mts_sI’m currently a post-doc researcher at the University of Sheffield, in Mauricio A Alvarez Lopez’s lab.

Current projects:

  • We’re developing new tools to allow data to be anonymised, through the framework of differential privacy (see paper in AISTATS on Gaussian Processes and Differential Privacy).
  • Air pollution Kampala – a real time model of the air pollution (PM2.5) across Kampala (see talk and a blog post about my last visit there). We’re hoping to soon run validation experiments and roll out the monitoring to the whole city.
  • I’m currently working on finding bounds on adversarial attacks against GP classifiers.
  • A paused project: Clustering patients in the MND database.
  • Dialysis: Predicting a few days ahead for clinical decision support.
  • Other projects: Bee tracking, integral kernel, etc…

Email me:

Previous work

My first MSc looked at how to infer features of distal synapses using the variance in the flow of current. My second MSc research focused on the network-level modelling of the head direction system and hands-on work with tetrode recordings of place cells in rat, in an attempt to understand if different sources of information are integrated in the dorsal presubiculum. For my PhD I switched to using fMRI in humans, but remained focused on the area of sensory integration in the head-direction and navigation systems. In particular how we integrate visual and auditory self-motion cues.

I spent most of 2014 lecturing at Makerere University, Kampala, Uganda. There I became involved in the field of Development Informatics, and have several on-going research topics; covering air pollution, nutrition-data, automated microscopy, traffic collision data and malaria distribution prediction. A variety of machine learning methods have been applied (for example Gaussian Process models for the model of malaria distribution). More details about some of these projects can be found at the Artificial Intelligence in the Developing World (AI-DEV) group’s website.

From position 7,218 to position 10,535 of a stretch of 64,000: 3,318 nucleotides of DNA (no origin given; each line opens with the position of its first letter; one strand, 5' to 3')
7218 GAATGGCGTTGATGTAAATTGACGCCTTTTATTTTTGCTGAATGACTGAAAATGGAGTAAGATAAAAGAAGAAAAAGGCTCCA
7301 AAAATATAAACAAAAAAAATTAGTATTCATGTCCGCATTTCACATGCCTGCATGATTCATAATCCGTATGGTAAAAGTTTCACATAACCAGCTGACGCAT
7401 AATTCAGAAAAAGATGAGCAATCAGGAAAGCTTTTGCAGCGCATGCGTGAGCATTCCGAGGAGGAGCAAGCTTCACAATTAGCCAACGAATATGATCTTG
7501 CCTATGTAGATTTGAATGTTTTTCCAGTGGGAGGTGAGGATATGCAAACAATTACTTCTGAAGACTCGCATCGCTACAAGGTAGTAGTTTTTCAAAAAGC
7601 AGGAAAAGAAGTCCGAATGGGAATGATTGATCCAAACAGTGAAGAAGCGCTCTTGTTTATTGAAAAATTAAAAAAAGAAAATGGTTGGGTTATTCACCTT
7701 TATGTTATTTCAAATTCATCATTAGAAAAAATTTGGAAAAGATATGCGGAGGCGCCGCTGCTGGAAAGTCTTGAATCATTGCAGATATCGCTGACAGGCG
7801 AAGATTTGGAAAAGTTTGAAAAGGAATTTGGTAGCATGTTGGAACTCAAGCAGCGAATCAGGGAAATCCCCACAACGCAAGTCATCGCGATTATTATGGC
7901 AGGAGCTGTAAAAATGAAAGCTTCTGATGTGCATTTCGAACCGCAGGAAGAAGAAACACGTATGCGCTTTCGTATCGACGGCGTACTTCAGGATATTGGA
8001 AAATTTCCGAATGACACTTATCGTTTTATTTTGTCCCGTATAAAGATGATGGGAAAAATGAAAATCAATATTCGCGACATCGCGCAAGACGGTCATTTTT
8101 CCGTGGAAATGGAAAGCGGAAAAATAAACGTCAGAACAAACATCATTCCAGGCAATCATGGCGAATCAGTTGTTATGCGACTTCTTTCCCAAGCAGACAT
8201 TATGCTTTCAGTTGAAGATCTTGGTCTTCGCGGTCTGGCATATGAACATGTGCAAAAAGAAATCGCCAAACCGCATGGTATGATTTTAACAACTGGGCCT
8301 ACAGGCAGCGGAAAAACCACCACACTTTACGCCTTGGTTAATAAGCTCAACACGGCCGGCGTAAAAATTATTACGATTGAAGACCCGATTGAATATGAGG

In 2015 we organised the Data @ Sheffield event, as part of the open data science initiative.

As part of an innovate UK collaboration we built the scikic inference tool, which provided both a conversation interface and a backend API for inferring demographic and lifestyle features about individuals. It is hoped it will be a useful tool to demonstrate the power of machine learning. In the future we hope to develop a user-centric data model for the analysis and storage of user data, with the motivation that personalised medicine and associated research requires access to user data.


We hold annual Data Science Africa events in June/July in East Africa, as part of the wider data science Africa network.

Selected Publications
  • Wutte, M. G., Smith, M. T., Flanagin, V. L., & Wolbers, T. (2011). Physiological signal variability in hMT+ reflects performance on a direction discrimination task. Frontiers in psychology, 2.
  • Feldwisch-Drentrup, H., Barrett, A. B., Smith, M. T., & van Rossum, M. C. (2012). Fluctuations in the open time of synaptic channels: An application to noise analysis based on charge. Journal of Neuroscience Methods, 210(1), 15-21.
  • Bett, D., Stevenson, C. H., Shires, K. L., Smith, M. T., Martin, S. J., Dudchenko, P. A., & Wood, E. R. (2013). The Postsubiculum and Spatial Learning: The Role of Postsubicular Synaptic Activity and Synaptic Plasticity in Hippocampal Place Cell, Object, and Object-Location Memory. The Journal of Neuroscience, 33(16), 6928-6943.